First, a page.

Parisien was 19 and had just graduated from Burke. The stands were packed with classmates, family, and friends. “There’s a picture I have from that day that means so much to me. I’m in the finish, my hands in the air. I’m facing the audience, and in the audience you can see all these people from my life—classmates, family, my brother, who’s now passed—and everyone’s going crazy. That picture is a history of my life. I’d love to see another athlete have that at Killington, to win in front of people who know you and supported you.”
Times have changed, and now 25 years later there’ll be a World Cup GS on Saturday and a slalom on Sunday, Nov. 26 and 27.
“I hope security’s not crazy and people can walk up the hill and get close,” says Parisien, now a nurse and mother of three living in Augusta, Maine. “That was part of what was so cool about Waterville. The spectators were so close. I basically sprayed them in the finish.”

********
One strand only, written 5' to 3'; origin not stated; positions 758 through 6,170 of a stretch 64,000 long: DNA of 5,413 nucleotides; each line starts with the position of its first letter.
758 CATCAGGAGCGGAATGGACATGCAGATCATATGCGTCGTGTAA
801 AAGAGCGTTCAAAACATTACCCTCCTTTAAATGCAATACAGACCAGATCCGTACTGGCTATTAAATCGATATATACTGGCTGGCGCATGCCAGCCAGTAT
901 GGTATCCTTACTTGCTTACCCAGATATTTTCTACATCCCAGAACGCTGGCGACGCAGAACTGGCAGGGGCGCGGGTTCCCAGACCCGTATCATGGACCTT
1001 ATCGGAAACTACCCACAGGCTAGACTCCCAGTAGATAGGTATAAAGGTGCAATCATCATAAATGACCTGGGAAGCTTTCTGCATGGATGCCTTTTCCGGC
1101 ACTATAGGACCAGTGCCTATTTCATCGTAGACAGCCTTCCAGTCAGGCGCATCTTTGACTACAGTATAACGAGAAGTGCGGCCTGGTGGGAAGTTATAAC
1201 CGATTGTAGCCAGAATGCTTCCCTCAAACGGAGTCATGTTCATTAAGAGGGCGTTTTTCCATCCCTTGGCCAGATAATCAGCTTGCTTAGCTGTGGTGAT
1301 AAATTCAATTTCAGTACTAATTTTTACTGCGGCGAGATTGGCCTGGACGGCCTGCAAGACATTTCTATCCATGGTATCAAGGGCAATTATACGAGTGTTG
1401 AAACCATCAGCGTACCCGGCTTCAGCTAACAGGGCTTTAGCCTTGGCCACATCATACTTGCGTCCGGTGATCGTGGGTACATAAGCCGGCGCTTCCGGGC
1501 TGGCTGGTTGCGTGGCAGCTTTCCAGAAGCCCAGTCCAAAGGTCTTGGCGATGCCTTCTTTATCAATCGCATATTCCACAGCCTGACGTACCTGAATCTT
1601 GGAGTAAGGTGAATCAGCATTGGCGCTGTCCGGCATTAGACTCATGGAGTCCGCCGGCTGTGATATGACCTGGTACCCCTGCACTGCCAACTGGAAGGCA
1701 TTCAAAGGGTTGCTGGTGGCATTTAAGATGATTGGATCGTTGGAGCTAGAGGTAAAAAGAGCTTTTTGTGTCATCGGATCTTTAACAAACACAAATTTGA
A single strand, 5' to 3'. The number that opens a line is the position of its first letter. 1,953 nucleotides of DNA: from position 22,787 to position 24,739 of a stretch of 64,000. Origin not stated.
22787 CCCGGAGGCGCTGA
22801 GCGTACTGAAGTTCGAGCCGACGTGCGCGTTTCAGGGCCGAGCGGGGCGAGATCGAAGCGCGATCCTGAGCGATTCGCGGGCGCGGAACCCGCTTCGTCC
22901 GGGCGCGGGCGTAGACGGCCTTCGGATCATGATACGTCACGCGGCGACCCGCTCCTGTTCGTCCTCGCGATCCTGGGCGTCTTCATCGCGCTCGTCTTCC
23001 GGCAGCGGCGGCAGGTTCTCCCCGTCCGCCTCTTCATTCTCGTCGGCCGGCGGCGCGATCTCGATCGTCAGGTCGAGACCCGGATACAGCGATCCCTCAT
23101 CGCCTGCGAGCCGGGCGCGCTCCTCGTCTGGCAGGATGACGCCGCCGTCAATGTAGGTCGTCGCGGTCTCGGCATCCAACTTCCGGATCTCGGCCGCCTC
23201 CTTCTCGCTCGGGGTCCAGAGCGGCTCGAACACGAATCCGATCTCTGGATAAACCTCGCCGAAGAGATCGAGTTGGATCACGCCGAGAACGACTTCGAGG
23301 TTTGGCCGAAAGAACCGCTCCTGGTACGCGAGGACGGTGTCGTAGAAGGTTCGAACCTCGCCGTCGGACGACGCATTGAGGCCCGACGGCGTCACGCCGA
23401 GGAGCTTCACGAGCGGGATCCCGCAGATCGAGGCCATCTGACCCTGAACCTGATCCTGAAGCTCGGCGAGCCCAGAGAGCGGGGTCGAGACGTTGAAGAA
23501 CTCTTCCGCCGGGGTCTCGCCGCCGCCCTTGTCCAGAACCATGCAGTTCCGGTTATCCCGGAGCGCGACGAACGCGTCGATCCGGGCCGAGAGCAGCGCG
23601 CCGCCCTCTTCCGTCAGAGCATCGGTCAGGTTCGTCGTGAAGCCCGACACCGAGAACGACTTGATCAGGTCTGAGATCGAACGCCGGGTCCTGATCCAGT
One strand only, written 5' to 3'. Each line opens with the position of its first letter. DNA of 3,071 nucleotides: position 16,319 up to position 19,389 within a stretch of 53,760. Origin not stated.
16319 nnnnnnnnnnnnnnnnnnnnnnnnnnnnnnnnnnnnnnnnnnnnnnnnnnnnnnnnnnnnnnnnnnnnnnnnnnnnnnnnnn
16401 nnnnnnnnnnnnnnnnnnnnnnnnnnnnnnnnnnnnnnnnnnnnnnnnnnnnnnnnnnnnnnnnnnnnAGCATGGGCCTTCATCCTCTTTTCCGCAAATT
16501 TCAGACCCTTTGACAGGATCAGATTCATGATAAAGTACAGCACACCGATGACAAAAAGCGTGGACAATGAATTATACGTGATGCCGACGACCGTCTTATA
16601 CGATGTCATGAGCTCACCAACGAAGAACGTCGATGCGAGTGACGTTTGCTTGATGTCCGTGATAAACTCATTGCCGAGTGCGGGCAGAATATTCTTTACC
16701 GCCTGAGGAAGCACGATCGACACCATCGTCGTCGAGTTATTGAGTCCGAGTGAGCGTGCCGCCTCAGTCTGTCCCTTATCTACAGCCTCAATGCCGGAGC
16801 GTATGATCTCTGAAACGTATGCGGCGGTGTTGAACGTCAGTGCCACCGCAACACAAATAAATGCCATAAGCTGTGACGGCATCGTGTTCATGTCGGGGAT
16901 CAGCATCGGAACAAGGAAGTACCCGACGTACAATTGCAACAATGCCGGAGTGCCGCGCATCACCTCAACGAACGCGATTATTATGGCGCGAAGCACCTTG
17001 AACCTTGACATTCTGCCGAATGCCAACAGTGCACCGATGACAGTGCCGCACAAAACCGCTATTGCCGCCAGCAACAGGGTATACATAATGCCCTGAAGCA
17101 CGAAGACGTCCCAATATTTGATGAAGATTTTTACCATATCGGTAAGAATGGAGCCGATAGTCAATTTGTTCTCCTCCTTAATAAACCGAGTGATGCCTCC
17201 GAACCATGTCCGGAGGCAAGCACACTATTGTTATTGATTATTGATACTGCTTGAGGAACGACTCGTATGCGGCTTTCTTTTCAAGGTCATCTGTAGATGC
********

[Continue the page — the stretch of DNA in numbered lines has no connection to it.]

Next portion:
Parisien’s moment atop the racing world was all too brief. In the 1992 Olympics, she was fifth in the GS. The next day, she won the first run of slalom, then finished fourth, 0.05 seconds out of the medals. Later that year her brother was killed by a hitand-run drunk. And like a lot of U.S. Team women in that era, Parisien burned out. “Racing just lost its fun.” After a slalom win in 1993 (also on American snow: Park City) she never won again.
Nothing ever came close to that day at Waterville Valley. “That was my career right there,” she says. “I was fourth and fifth in the Olympics, and I won a silver in Worlds, but that was the most awesome moment of my career. It’s the moment I take the most pride in. I set out to win that day, and then I just did it.” ●